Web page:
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Delegation: the key to business growth and expansion

April 6, 2022

Despite being a vital management skill to build successful teams, only one in four employer entrepreneurs — business leaders who are founders of a company with at least one employee — have high levels of “Delegator talent”. 

A study by the polling company Gallup of 1,446 business people in the United States found that three-quarters of the respondents had limited levels of talent to delegate. Gallup points out delegating as one of the 10 talents of successful entrepreneurs. 

Gallup has also looked among the talent profiles of 143 CEOs included in the Inc 500 list and found that those who delegated generated 33% more annual revenue than those who did not delegate. And 20% of employer entrepreneurs with high Delegator talent said they planned to increase their employee base by 5% or more, compared with 14% of entrepreneurs with lower or limited Delegator talent.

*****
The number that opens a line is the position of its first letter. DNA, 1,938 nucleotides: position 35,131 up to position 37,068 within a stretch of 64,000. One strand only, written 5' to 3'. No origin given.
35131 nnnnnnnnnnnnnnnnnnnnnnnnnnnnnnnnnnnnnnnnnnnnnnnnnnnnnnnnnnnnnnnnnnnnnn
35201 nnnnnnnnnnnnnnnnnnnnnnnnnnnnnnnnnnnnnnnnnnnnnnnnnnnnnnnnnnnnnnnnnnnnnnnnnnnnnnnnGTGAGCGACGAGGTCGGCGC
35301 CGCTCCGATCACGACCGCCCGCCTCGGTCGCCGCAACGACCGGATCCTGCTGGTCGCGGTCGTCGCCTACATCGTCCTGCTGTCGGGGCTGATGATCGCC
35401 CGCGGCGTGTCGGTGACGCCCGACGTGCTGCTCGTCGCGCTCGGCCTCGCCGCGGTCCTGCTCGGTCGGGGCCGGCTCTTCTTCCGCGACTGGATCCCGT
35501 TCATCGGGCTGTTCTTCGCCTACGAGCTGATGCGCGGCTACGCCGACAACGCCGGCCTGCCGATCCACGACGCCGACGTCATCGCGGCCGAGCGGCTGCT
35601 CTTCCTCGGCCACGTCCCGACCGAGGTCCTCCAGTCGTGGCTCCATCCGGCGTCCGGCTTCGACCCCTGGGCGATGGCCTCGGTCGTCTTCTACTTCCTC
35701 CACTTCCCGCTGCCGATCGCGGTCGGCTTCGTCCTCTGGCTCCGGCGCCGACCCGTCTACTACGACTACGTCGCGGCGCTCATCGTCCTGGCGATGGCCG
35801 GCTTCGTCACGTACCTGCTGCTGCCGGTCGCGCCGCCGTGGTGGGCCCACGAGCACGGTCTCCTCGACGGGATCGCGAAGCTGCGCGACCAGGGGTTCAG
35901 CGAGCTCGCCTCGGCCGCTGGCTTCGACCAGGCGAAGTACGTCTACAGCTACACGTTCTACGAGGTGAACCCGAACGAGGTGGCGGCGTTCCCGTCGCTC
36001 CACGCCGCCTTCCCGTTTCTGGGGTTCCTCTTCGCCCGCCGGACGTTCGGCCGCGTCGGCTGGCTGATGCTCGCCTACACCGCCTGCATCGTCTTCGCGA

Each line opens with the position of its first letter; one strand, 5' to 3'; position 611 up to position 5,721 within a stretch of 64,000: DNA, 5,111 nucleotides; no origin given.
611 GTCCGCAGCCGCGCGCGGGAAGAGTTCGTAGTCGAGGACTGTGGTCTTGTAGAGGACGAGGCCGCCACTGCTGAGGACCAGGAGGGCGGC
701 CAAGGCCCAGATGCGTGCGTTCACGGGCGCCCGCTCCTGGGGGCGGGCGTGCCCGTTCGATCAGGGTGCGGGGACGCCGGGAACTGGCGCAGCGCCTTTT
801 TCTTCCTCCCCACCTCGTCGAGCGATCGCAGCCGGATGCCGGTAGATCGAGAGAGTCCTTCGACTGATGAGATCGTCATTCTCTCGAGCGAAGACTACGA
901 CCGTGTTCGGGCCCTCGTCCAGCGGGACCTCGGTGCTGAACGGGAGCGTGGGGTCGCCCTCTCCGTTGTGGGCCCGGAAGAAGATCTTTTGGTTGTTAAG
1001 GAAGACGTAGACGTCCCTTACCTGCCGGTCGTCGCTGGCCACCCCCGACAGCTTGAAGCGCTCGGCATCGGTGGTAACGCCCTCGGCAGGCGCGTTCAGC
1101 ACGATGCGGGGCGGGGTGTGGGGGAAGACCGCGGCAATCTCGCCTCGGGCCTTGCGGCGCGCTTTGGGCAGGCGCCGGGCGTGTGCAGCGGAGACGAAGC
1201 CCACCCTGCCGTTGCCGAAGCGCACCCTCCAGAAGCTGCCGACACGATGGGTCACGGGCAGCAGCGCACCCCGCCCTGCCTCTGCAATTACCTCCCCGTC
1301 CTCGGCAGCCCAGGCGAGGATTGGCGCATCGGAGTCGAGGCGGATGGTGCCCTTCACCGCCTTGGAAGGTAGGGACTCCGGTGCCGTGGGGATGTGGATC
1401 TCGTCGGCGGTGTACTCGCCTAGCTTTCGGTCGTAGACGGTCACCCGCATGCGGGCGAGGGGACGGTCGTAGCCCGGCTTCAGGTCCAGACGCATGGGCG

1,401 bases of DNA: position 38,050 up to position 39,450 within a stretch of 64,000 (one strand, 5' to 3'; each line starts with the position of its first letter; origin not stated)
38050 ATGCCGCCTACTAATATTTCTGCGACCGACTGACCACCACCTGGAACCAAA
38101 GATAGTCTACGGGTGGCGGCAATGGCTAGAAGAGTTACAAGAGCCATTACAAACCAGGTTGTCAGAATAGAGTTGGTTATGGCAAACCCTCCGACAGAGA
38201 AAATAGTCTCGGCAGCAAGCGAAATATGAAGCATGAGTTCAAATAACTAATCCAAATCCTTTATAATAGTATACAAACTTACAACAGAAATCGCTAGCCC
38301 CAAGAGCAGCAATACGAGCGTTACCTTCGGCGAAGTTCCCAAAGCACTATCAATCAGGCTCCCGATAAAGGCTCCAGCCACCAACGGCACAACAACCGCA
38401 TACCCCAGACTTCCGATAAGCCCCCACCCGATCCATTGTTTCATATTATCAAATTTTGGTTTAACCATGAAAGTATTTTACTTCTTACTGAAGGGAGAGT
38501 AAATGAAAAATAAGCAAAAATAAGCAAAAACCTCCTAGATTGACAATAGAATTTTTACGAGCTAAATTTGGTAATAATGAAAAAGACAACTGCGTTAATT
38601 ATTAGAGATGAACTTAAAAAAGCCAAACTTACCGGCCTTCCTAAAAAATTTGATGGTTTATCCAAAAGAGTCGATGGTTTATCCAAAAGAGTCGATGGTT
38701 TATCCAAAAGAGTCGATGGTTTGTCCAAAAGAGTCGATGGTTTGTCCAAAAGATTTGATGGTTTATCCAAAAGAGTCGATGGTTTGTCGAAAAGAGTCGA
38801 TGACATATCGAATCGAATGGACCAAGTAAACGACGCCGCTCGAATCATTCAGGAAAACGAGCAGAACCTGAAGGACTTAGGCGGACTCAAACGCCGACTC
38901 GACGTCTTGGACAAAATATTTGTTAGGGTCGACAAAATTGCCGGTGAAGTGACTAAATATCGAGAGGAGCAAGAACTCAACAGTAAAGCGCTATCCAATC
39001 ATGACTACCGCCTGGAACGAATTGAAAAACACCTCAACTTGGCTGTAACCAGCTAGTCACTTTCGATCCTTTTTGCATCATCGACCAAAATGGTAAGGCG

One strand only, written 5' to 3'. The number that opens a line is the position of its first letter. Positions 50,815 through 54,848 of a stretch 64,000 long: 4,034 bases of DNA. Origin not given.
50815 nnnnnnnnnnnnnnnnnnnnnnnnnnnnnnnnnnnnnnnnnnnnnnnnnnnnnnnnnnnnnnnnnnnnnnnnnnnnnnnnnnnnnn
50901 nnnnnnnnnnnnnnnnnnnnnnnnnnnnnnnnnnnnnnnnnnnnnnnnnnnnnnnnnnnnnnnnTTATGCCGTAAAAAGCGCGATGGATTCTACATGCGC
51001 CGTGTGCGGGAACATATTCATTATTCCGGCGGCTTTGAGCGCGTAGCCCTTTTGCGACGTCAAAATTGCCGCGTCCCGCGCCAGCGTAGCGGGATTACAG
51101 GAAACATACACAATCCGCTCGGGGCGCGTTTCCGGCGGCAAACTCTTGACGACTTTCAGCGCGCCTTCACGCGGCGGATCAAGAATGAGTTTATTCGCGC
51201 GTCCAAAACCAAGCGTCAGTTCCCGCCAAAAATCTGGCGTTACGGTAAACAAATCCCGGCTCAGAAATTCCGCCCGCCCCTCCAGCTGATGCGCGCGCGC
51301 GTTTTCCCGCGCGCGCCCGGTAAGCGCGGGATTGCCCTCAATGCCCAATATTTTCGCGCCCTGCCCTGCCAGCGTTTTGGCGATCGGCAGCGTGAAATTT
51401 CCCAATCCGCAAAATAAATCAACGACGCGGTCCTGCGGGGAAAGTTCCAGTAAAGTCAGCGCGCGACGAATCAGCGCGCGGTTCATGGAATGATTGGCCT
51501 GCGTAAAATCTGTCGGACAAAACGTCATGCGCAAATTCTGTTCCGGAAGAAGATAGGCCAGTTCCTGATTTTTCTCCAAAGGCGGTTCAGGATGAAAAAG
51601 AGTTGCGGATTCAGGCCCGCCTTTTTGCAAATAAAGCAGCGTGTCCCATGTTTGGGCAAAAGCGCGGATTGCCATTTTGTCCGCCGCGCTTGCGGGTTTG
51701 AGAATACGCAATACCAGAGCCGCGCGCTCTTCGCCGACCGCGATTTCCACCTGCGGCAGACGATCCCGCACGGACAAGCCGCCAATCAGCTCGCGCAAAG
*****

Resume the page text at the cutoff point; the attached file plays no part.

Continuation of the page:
“The ability to delegate effectively is a fundamental managerial trait of successful entrepreneurs. Founders who are naturally effective Delegators are great managers and supportive bosses”, says the publishing.

But why is it so difficult to put into practice? The associate director of marketing and communications for Harvard Business School Online, Lauren Landry, listed some reasons:

  • Think it would take longer to explain the task than actually completing it themselves
  • Want to feel indispensable to their team by being the keeper of specific knowledge
  • Enjoy completing certain projects so prefer not to reassign them
  • Feel guilty about adding more work onto another employee’s to-do list
  • Lack confidence or trust in who they need to transfer the project to
  • Believe that they’re the only ones who can do the job right

To help overcome that, Gallup’s survey identified 6 key differences between leaders with high Delegator talent:

  • Delegators know that they can’t accomplish everything themselves. 
  • Delegators develop team capacity using a strengths-based approach. 
  • Delegators ensure that employees have everything they need to do their jobs. 
  • Delegators focus on outcomes, not processes. 
  • Delegators encourage new ideas and approaches to accomplish goals. 
  • Delegators communicate frequently with employees. 

Source: Gallup | HBS